Italian: Gloria's Little Italy -- Great ambience (although they're about to move locations), beautiful desserts (although who needs the temptation?) and fantastic food (although, be warned: the spicy pasta is very very spicy). Quite a hotspot. (Go anyway.) For now, located on 300 South in Provo. Moving to downtown.

Thai: Thai Ruby -- I'm a sucker for Thai food. We've tried just about all of them in the area and this is our favorite. Many a times we've tried to eat at the restaurant only to find a sign on the door saying "Closed for the holiday" or "Will return in one month". Which is just as it should be. (The anti-chain!) Located south of BYU campus, I don't know what street.

Casual pizza: Nicolitalia's -- Greasy and thick and awesome. Also, indirectly responsible for helping me know who not to vote for for Utah State Senate. Also located near Albertson's on University Parkway in Provo.

Pizza without the kids: Pizzeria 712 -- All-around delish. In the great and spacious building on State Street, Orem.

{I'm so, so hungry.}

And now, 
Hands-down best Utah radio stations: KRCL 90.9 FM -- funky, eclectic, indie AND KOHS 91.7 FM -- cooler high school kids might not exist

Wednesday, October 29, 2008

Anyone else?

I just read this scripture quoted in a blog comment thread, alluding to. . .me.

2 Nephi 9:28

28 O that cunning plan of the evil one! O the vainness, and the frailties, and the foolishness of men! When they are learned they think they are wise, and they hearken not unto the counsel of God, for they set it aside, supposing they know of themselves, wherefore, their wisdom is foolishness and it profiteth them not.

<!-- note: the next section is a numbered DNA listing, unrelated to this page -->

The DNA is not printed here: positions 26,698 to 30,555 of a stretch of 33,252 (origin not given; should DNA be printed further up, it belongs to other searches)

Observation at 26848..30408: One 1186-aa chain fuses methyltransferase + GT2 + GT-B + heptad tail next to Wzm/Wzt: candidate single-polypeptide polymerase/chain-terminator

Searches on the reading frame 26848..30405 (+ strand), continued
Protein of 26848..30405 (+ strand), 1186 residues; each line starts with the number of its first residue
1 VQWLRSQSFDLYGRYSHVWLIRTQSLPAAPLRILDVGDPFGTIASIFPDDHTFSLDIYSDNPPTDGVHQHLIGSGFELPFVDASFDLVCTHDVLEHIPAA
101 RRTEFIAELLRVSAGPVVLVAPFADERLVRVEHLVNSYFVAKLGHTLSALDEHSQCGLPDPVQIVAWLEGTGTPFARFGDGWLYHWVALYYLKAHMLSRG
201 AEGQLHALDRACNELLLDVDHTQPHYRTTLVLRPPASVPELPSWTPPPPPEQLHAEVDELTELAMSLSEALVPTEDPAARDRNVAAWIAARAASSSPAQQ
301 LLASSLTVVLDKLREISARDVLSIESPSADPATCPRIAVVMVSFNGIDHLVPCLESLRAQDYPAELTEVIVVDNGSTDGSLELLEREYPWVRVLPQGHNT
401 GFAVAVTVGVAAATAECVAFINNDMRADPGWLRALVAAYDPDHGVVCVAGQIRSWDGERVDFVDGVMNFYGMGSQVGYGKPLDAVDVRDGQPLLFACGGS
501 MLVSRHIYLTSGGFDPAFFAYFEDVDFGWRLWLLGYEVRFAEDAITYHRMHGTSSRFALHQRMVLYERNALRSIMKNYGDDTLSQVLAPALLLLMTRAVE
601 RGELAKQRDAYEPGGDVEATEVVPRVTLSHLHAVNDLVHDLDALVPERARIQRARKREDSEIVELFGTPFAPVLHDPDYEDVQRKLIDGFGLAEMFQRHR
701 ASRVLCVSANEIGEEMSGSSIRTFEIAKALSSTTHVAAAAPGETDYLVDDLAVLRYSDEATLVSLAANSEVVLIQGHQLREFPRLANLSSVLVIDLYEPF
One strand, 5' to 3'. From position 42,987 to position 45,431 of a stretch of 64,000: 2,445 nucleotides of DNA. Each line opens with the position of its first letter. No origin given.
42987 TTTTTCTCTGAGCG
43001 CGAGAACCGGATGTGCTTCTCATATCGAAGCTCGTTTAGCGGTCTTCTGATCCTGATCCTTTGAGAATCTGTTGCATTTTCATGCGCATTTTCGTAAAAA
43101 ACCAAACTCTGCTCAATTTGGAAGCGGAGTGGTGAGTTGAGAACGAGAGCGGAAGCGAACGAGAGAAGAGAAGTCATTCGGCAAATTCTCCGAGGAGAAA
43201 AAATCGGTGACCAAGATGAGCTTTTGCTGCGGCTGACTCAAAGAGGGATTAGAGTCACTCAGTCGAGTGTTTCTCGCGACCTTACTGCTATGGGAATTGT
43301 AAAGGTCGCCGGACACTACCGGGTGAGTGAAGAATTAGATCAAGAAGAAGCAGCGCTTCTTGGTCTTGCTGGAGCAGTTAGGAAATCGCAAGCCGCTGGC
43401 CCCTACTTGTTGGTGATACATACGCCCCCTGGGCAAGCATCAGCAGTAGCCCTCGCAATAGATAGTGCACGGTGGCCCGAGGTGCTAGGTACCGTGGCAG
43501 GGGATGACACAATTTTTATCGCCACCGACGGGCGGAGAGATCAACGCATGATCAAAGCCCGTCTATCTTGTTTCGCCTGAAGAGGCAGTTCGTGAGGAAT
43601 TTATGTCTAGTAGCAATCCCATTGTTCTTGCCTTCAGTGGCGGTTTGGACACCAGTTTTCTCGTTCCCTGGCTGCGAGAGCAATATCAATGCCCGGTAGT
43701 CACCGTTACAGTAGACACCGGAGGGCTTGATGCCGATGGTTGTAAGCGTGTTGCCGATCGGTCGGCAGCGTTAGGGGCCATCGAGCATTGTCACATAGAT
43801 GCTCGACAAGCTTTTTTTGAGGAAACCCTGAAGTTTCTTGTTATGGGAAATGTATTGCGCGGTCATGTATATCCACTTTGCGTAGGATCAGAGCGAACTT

The context: I had suggested that Ezra Taft Benson's political views as expressed in 1968 before he was the prophet were not the official political views of the church, and shouldn't be construed as such.

It is actually not the first time this month that I've been told through scriptural references that I am a wicked person {my extrapolated take-away from the conversations}.

I give up.

Sunday, October 26, 2008

A way to get back home

Mindy sang this song last night with Stephanie's two beautiful little girls. I cried. I looked over and Sarah was crying. I'm pretty sure my mom two rows back was wiping those tears away, too. My dad sat next to me and sang every word. It was all very tender. Today, I can't get enough of this song. It's a new favorite, for sure.

Monday, October 20, 2008


{Click on picture to enlarge}
This is where I'll be this weekend.